Here is what other news outlets are saying about the Ravens,
--- Don Banks of Sports Illustrated writes that legendary linebacker Ray Lewis ended his career on top.
"You don't have to buy everything that Ray Lewis is selling -- and plenty of people don't, me included -- to enjoy the storybook ending that was his 'last ride,'" Banks wrote. "Lewis and the Baltimore Ravens are champions of the NFL again, 12 years after their first Super Bowl ring was earned, and he will forever be remembered for having gone out on top, in a fashion so few get to experience. It's not really important that folks outside of the Baltimore organization believe in Lewis' ability to inspire and lift his teammates to greatness. Because those inside it do. And that was enough to get the job done this season, wasn't it?"
--- Robert Klemko of
"It's 12:40 a.m.," he wrote, "and Joe walks into Huck Finn's on Decatur St., a three-room French Quarter sports bar tucked away from raucous Bourbon Street. Tonight the bar hosts a private party for Joe's family and friends, 60 of them flown here at Joe's expense the week of the biggest game of his life. Wearing a long sleeve grey shirt, blue jeans and grey sneakers, Joe pushes open the door, grinning. The party cheers his arrival, and before he can hug his wife, Dana, chants of 'M-V-P, M-V-P' fill the bar. Outside, Ravens fans in purple jerseys crouch and peer through the window panes as an unassuming bouncer stands guard at the door."
--- Michael Silver of Yahoo! writes that the Ravens' long, turbulent trip to a Super Bowl title this season was a love story.
"His work was done. His conquest was complete. And with his sons in tow, a victory party to attend and a post-football existence to begin, Ray Lewis politely declined to answer another question about the Baltimore Ravens' remarkable Super Bowl XLVII triumph," he wrote. "Then, suddenly, the departing star changed his mind: The subject matter stopped him. What's love got to do with it? Lewis, the Ravens' legendary linebacker and unparalleled leader, the man who'd just been part of a dramatic goal-line stand to preserve a 34-31 victory over the San Francisco 49ers, flashed a satisfied smile and gave the final quote of his 17-year career. 'Love,' Lewis said, 'is the reason why we're here.'"
--- Greg Garber of
"Two weeks ago, Jack and
--- Pete Prisco of
"Sitting on the end of the bench, cool as can be, darkness dimming the Superdome around him, the uncertainty of the situation unsettling to most, Joe Flacco seemed to shine brighter than anybody else during the 34-minute break when the lights went out on Super Bowl XLVII Sunday," he wrote. "If he was bothered, it didn't show. The beam of validation, the shine of Super Bowl greatness, seemed to be emanating from a quarterback who needed it, a quarterback who until Sunday was considered part of the second-tier group of passers in the league. At the time of the blackout, when a power outage dimmed the lights and seemed to give life to the San Francisco 49ers, the Ravens led 28-6 and Flacco had three touchdown passes in the books, so maybe he had reason to be calm. This was his time, his moment. Seeing him calmly sitting on the bench, you could tell he knew it."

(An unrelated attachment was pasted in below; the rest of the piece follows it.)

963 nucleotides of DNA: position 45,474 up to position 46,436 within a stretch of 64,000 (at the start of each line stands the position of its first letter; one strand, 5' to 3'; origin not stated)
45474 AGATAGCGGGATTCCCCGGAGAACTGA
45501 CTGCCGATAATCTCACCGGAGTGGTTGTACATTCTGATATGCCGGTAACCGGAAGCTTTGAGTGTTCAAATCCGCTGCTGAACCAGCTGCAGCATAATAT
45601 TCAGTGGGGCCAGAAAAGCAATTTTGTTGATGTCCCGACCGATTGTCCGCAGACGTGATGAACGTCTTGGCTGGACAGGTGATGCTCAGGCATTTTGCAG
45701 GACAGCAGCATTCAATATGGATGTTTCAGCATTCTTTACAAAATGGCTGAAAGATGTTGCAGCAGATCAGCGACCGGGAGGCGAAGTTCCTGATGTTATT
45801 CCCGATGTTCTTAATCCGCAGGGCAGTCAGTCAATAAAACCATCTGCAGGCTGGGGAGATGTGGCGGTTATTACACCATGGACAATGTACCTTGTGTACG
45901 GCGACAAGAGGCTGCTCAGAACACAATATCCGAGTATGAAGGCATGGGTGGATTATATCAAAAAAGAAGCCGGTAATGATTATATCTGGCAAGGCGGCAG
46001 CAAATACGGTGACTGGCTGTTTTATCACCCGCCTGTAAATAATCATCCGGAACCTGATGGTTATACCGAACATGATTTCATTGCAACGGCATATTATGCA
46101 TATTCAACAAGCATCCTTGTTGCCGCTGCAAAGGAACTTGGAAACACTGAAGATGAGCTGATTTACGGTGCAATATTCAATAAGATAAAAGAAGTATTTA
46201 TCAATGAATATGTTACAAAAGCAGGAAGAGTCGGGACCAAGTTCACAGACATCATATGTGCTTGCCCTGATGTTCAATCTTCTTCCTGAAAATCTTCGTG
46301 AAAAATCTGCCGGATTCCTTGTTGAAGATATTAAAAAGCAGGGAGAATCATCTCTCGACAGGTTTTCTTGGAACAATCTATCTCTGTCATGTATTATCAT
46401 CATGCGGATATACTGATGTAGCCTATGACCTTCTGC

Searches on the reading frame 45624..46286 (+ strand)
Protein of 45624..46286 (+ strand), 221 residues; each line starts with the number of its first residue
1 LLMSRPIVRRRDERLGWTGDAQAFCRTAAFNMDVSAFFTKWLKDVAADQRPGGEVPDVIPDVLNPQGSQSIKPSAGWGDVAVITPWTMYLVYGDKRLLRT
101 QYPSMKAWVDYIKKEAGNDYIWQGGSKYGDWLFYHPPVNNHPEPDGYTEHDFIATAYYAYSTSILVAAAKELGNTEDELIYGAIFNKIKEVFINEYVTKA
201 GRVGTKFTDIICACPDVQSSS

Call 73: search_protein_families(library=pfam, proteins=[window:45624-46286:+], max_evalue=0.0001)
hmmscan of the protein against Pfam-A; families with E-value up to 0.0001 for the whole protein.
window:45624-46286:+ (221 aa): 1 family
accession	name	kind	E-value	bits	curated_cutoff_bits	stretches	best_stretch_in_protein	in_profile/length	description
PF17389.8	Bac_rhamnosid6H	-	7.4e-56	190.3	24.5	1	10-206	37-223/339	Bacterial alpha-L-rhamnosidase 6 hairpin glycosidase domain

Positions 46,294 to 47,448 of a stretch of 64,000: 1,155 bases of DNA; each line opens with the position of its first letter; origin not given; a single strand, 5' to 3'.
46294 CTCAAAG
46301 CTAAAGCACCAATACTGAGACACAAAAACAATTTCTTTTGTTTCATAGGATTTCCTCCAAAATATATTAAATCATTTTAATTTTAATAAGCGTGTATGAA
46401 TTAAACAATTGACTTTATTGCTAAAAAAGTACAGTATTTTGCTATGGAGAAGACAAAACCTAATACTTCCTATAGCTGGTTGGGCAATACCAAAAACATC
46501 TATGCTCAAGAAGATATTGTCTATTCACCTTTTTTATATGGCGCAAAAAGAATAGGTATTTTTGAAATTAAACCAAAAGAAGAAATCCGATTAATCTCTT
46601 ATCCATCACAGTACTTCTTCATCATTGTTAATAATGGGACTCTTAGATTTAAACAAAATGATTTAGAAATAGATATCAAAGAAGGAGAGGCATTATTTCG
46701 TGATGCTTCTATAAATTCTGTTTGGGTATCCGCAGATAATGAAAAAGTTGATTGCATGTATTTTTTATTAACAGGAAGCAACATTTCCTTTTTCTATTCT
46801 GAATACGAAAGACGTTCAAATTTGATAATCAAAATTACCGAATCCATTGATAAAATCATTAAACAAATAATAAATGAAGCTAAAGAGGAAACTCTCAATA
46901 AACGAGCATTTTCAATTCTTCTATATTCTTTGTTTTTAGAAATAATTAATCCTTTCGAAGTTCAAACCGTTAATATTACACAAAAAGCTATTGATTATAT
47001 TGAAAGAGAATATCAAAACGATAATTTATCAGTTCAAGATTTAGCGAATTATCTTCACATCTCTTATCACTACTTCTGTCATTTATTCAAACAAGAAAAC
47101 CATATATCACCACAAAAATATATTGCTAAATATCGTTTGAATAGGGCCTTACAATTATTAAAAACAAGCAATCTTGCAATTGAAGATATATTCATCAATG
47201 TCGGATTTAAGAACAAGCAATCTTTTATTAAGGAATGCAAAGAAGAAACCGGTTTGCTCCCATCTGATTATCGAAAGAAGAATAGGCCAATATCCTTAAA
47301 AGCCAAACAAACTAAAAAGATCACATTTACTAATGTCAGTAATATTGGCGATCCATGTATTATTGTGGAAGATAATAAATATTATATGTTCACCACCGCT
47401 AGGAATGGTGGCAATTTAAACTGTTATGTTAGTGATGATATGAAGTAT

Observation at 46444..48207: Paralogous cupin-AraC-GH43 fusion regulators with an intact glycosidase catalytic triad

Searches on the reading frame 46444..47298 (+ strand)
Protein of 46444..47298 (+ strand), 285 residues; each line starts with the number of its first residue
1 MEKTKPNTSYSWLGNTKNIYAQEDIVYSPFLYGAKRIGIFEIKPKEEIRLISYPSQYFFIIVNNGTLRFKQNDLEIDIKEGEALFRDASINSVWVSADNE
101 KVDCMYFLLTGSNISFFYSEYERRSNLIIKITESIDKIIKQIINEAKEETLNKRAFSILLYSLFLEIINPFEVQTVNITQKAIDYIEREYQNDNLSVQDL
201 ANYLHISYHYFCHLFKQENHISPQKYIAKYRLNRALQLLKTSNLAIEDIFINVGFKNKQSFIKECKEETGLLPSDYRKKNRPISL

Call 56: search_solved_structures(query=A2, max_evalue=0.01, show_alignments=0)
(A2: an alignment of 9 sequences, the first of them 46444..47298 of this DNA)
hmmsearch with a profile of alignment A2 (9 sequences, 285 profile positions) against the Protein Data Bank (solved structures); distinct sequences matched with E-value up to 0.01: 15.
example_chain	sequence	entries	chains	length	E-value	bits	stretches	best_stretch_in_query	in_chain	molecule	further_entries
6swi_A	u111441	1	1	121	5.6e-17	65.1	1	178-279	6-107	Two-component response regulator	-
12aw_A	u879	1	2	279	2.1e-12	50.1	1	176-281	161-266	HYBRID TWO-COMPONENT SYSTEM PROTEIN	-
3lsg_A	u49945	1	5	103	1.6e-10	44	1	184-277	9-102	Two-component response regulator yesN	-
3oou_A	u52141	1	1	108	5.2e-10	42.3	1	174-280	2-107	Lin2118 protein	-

"Jacoby Jones is not the most notable native Louisianian on the Baltimore Ravens; that would be safety
--- Mike Pereira of FOX Sports writes that despite complaints from the 49ers, officials made the right "non-call."
"[Colin] Kaepernick lofted a pass to
--- Mark Purdy of The San Jose Mercury-News writes that the 49ers feel the better team lost in the Super Bowl.
"The game will be remembered as a classic and legendary and crazy Super Bowl. And in the Bay Area, it will be remembered as a game the 49ers lost, not a game the Baltimore Ravens won," he wrote. "'I respect them,' running back
--- Peter Schrager of FOX Sports writes that coach John Harbaugh made believers out of this Ravens team.
"Harbaugh got the best of Jim Harbaugh in Super Bowl XLVII -- the first time two brothers faced off as opposing coaches in an American professional league championship game," he wrote. "The Baltimore Ravens beat the San Francisco 49ers 34-31 in a record-long 4-hour, 14-minute marathon that included huge swings of momentum, key fourth-down stands and a 34-minute blackout. John Harbaugh beat Jim, his younger brother by a mere fifteen months, to the family's first Lombardi Trophy. And he has the Motown writing duo Ashford and Simpson to thank. Wait, what?"
--- Ashley Fox of ESPN writes that Flacco is poised to cash in after leading the Ravens to a Lombardi Trophy.